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Economy in Brief

Japan's Employment Makes Partial Recovery
by Robert Brusca  November 25, 2020

With a third wave of infection coursing its way through Japan's economy, the labor market continues to make some progress. Japan's infections peaked in April, August, and now, again, in November. The new case count has soared to an even higher peak in November. And while Japan's number of infections is not as great as in other countries, they are nonetheless debilitating as Japan is quite sensitive about outbreaks in a country with such high population density overall and in its major cities.

Job growth took a minor step back in September, but that keeps the three-month gain for July, August and September in place as a counterpoint to the previous three-month drop recorded in June. There were job losses recorded in September in manufacturing, government, and other services (n.e.c.) -- a few sector drops but nothing widespread.

The manufacturing sector in Japan has been somewhat 'against the grain' as it gained jobs April to May to June while overall employment in Japan fell. Now July August to September, manufacturing is losing jobs as the economy logs overall gains.

Looking at how the economy is doing since employment began to shrink in April, we find that overall employment is 1.1% lower in September than in March of this year. Compared to one year ago, employment is 1.1% lower. This compares to gains of 0.7% per year over the last five years. The virus has caused a clear step down in employment conditions. Compared to March, the unemployment rate is 0.5 percentage points higher. Compared to a year ago, it is 0.6 percentage points higher. Compared to five years ago, it is 0.4 percentage points lower. Japan has not had the kind of dislocation in its labor market that the U.S. has seen. But average monthly earnings in Japan are lower than in March despite some wage spring-back in September.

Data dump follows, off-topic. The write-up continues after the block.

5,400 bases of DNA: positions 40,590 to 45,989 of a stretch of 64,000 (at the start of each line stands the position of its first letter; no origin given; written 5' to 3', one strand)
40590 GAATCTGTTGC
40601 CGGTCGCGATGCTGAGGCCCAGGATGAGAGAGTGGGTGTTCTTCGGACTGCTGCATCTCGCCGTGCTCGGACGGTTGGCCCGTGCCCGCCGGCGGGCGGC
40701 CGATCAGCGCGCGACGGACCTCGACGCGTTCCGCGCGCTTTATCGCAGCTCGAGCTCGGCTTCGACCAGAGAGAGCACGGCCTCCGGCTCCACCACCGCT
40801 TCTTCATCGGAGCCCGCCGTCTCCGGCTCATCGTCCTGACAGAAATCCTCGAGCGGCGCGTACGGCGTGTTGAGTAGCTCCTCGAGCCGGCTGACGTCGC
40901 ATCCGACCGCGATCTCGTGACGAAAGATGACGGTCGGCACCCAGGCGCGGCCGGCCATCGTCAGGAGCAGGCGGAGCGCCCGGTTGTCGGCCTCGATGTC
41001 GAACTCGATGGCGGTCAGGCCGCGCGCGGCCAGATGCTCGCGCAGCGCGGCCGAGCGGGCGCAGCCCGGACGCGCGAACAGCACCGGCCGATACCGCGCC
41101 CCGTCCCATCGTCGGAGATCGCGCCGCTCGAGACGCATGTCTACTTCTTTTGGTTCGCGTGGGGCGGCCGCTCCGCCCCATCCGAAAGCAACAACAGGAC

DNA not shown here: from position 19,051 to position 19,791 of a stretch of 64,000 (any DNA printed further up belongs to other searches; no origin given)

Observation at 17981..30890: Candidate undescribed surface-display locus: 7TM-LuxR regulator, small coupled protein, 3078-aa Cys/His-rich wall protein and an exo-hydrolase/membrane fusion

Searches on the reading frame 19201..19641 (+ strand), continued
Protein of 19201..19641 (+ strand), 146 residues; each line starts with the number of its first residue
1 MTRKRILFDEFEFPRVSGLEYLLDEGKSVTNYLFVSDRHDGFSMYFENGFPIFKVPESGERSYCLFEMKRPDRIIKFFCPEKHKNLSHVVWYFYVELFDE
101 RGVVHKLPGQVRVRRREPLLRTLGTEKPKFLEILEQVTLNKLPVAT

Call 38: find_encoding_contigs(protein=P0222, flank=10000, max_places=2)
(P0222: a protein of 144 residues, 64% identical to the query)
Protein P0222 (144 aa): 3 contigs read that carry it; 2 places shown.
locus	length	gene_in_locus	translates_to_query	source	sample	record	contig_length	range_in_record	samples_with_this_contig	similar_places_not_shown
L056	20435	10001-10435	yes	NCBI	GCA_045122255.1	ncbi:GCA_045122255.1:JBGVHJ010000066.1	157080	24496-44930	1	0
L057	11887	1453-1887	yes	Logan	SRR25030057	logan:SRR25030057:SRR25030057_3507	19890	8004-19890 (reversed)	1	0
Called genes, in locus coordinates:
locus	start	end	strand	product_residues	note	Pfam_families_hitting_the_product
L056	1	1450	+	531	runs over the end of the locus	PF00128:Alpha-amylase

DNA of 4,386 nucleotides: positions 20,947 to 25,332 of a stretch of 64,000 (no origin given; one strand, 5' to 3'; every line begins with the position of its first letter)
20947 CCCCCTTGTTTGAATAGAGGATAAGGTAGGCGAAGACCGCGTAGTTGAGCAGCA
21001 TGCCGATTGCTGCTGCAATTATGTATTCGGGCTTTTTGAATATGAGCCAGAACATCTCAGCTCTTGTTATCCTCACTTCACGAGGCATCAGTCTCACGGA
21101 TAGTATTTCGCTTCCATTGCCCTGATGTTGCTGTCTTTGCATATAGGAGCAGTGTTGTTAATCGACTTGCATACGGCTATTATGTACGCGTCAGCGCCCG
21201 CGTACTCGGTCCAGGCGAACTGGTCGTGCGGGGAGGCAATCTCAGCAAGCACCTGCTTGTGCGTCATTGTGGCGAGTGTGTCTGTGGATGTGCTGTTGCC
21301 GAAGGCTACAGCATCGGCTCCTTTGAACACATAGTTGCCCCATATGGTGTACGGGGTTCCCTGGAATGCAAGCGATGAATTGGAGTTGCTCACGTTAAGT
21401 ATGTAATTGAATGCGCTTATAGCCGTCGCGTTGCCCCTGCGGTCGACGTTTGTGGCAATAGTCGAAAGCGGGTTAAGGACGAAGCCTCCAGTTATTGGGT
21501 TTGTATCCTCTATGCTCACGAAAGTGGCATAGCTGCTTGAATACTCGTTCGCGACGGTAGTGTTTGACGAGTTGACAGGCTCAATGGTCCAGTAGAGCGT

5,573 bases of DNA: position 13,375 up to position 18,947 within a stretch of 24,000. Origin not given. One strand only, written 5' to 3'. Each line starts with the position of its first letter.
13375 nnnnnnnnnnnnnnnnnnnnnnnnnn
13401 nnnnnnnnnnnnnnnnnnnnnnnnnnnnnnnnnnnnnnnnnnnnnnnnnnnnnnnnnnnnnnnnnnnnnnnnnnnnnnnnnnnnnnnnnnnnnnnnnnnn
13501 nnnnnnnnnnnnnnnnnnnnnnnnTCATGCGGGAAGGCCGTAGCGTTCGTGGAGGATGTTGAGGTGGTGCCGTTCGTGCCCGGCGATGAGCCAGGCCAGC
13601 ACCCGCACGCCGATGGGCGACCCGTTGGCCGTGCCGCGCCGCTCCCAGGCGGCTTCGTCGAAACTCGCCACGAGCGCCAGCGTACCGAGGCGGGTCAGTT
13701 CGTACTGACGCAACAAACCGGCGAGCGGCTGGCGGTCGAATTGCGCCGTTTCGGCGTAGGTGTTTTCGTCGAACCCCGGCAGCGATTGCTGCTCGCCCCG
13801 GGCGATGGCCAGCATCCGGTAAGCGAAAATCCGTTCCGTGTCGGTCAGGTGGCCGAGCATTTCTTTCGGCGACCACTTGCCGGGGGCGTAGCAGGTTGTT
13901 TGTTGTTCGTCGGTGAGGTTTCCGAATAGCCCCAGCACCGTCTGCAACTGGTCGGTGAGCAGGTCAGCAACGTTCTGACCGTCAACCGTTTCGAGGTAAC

The virus is still calling the tune for Japan where growth is walking on eggshells in an economy with high population density. But Japan has been able to push jobs growth ahead and while there is a decline in employment since March, it is modest and since then there has been job market progress. Japan's unemployment rate has not gyrated like in the U.S. either. The service sector and manufacturing sector have been acting very differently over the last two quarters in some sense buffering the impact of one another.

But Japan is trying to get back to normal. Japan and China are going to cooperate in fighting their virus issues. They have set up a program under which business travel between the two countries can resume. It will allow for some 'limited' business activities by travelers within their 14-day quarantine periods. This is an example of Japan doing its best to get its economy back in gear ultimately to revive tourism and also with determination to make the country safe to host the Olympics at midyear as the games already have been postponed once.

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